Mr. West, thanks for your comments. You are right, in my view treeware like City Life, or many of the new 'glossy' magazines are unviable. Confidential however is the 21st Century regional publishing model. Our revenues have grown by 8% per month (yes, month) for the last eighteen months; we motored past break even point last June, 1997, whilst returning an average 16% margin month on month, even after unvesting in LiverpoolConfidential.com, which is just over one year old and went past it's break even point two months ago. Further investment, generated from our profits, has seen Leeds open three weeks ago. This is a partial Web 2.0 play, and we are only exploiting 20% of our possible revenue models. No one in the UK are anywhere near us whilst we have five huge online portals, three in Europe and two in the States, asking us to become consultants (which we have had to decline, too busy.) So, don't doubt our viability! This model is, i believe (and would love to be proven wrong, does anyone know another similar model anywhere in the world that is making money in the old fashioned way?)the only one in the world that is building itself without outside capital, standing on it's own two mousepads. The great thing is it is the only manchester run and owned publishing house left. So, watch this space.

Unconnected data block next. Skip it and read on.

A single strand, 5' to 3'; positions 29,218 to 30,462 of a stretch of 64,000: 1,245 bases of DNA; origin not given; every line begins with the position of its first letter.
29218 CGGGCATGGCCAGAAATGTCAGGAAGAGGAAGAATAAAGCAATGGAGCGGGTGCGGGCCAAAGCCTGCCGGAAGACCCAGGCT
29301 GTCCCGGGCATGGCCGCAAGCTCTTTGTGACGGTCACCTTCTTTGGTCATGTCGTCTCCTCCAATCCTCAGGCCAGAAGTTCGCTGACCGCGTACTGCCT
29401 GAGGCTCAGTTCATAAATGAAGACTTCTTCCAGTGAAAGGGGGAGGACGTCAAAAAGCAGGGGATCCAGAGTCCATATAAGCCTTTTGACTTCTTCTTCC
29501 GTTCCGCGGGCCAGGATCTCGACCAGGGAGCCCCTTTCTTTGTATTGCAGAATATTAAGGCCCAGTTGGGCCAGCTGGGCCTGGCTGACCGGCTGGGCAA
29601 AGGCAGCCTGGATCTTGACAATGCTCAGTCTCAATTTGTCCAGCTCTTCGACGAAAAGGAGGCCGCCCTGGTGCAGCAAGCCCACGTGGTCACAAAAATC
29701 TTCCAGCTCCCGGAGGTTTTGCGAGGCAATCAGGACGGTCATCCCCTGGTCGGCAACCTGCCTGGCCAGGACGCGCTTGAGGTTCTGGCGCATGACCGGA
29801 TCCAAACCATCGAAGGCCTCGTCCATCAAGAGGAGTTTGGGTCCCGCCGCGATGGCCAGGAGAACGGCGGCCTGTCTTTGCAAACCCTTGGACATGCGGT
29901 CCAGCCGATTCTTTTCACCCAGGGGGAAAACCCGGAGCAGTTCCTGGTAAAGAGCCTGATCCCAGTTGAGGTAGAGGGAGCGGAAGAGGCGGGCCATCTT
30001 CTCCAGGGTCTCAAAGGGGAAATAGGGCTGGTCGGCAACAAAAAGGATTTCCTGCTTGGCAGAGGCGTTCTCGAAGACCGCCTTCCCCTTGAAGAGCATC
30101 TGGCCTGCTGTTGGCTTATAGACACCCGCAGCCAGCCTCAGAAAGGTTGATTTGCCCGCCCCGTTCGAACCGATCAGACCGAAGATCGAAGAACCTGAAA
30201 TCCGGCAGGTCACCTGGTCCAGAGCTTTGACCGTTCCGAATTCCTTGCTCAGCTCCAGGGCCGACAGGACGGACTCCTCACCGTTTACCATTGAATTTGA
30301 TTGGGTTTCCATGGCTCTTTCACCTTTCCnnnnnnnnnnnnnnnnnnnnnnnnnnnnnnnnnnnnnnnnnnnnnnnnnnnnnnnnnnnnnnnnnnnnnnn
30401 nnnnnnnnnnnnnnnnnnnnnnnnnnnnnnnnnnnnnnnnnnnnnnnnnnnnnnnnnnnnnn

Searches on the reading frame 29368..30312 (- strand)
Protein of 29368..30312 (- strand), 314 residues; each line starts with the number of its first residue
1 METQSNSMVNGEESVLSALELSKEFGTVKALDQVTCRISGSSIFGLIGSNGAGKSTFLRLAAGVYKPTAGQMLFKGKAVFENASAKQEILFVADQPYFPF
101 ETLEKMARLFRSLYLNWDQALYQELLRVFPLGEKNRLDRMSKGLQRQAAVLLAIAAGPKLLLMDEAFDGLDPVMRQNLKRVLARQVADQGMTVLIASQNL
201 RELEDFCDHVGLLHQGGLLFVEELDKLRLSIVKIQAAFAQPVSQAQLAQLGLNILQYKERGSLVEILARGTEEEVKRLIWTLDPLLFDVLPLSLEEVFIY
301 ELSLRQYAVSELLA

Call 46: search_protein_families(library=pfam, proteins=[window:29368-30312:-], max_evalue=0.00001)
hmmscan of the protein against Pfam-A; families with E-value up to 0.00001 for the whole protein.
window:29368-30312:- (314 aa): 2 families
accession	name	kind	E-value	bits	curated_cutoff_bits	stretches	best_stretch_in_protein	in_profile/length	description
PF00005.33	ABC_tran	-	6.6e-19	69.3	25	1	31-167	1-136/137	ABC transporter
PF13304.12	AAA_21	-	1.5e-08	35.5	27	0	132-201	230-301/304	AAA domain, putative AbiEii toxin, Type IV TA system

crazyjohnApril 18th 2008.

Meatballs, huh? Alright!

Zoe WattersApril 18th 2008.

Al Bilal is always been terriblegive me the Simla any day

Ed GlinertApril 18th 2008.

Hey, this rant page idea is great! Two totally self-indulgent points. Mike Barnett: I was in Manchester as much as you were in the 1990s. Too bloody much in fact. Simon Turner: if you don't remember reading anything I wrote in City Life in the 80s you couldn't have read it much. Only Andy Spinoza wrote more than me.

Let City Life GoApril 18th 2008.

Mike/Ed, don't you think its high time we stopped mourning the loss of City Life magazine?! I know it was part of our lives for many years, but its finished now. Its over and its never coming back. Those who worked for City Life (including myself, albeit in the latter years) will always look on it fondly and we know the truth that the MEN closed it for no good reason, but seriously lets stop having this debate and look to the future of publishing in Manchester!

Michael WestApril 18th 2008.

@Mike, Stockport. I do remember the headline that Monday. Think The Sun was still running with the Poll Tax Riot story. Tuesdays MEN had access to the prison and had counted down to 8 dead . While The Sun was still running with castrations and bodies thrown over landings. I was at NUS Blackpool conference when it was unfolding, so I am probably wrong. If Garner buys me a pint, I'll nip over to Central and scan that weeks MEN (Don't think they microfiche The Sun but know they do the Mail) and compare it with a national tabloid. I'm sure we can make an article out of it somehow.